Humane Butchering

With all the homesteading, hunting, fishing and animal-raising background I have, you’d think I’d be desensitized to putting an animal down.

I’m not!

I can do it, but I feel a twinge inside of me each time. Life. I’m going to take a life to nurture my own? Perhaps because of my love for nature and animals, this task is one I’d rather pass off to someone else. I look forward to the day when death will be no more! And if I have to butcher an animal, I want success in my first attempt. Accidents do happen, but planning ahead will make ’em few and far between events.

Four Basic Methods & Which You Should Choose

The Chopping Block

Heritage turkeys have large heads and thick, thick necks. While the chopping block works well for chickens, but unless you are incredibly accurate with an axe, it can be difficult to fully severe a turkey’s thick neck-bone. Remember, these birds are incredibly strong! On the block, a hit-gone-wrong may lead to a loss of control over the bird. No one wants an injured turkey running around their farm.

No one! Trust me. I know!

Wringing the Neck

Not commonly practiced today, some wring (aka break) the bird’s neck with their hands. I don’t recommend this method for turkeys due to their dense skeletal structure. A quick and clean process is the goal!

The easiest (and preferred method) is a killing cone or the upside down method. Regardless of your choice, it includes slicing through the bird’s windpipe & veins with a very sharp knife, all the way to the neck bone. Grody? Yes. But its the cleanest, most controlled and humane way to do these big fellas up. Plus, they will bleed out as an animal ought.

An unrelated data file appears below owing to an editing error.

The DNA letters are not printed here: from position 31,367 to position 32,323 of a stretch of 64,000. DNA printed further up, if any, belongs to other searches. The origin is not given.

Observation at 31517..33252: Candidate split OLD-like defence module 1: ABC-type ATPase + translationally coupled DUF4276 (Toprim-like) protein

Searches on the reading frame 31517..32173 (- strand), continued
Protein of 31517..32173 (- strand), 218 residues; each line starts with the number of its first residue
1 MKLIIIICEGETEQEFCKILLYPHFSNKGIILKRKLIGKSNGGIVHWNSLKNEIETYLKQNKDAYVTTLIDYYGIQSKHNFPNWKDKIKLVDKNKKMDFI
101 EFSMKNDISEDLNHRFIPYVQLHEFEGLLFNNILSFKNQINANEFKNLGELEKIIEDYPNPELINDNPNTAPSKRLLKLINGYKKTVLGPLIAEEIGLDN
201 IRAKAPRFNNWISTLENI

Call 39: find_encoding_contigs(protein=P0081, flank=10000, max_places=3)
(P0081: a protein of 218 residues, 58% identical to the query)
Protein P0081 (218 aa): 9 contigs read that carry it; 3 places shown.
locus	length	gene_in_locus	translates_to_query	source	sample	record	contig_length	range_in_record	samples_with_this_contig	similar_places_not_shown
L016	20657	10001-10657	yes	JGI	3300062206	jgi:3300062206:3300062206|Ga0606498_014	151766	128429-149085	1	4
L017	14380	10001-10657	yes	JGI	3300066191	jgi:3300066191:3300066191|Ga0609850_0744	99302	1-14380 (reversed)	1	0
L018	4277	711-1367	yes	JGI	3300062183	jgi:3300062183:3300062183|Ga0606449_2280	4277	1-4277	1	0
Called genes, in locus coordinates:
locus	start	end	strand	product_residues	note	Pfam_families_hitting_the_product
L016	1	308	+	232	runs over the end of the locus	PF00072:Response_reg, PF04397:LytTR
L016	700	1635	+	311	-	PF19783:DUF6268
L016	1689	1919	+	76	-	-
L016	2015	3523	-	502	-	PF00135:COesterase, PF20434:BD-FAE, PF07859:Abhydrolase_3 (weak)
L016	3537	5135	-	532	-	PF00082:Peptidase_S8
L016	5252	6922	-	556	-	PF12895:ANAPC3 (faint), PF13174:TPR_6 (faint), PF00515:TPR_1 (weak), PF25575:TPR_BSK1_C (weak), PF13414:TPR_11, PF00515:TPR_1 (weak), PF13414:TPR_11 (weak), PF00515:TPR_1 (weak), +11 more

The Cone

Its likely that you can buy or order these at your local feed-store. They ought to be secured to the side of a barn, post or tree. Shaped like a large metal funnel with a hole in the bottom, birds go in head-first. Heads ought to pop out the hole. Feet should extend past the top of cone. Let ’em wave in the air! The bird ought to be facing you. With a very sharp knife in one hand, take the bird’s head in the other. Gently extend directly downward until beak is pointed at the ground. With one deft movement, cut through the jugular just above (remember, the bird is upside down) the head. If you’ve done your job thoroughly, blood ought to stream out. Leave the bird to finish bleeding before processing.

Makeshift Cone: I’ve heard of folks cutting circular holes in the bottom of 5 gallon buckets instead of purchasing the cone. Apparently it works well…so long as your birds aren’t too large!

Upside Down Method

This requires 2 people and a rubbermaid bin or bucket. In theory, its the same as the  above method. Securing the bird by its feet, have your partner flip it breast-side up, resting it on the edge of container. Extend the neck and slice the throat as close to the head as possible. Immediately have your partner drop the bird’s head down into the bin or bucket where it can bleed out (and so you avoid getting splattered). Make certain they keep hold on the feet! Once nerves have quieted down, hang up to continue bleeding out.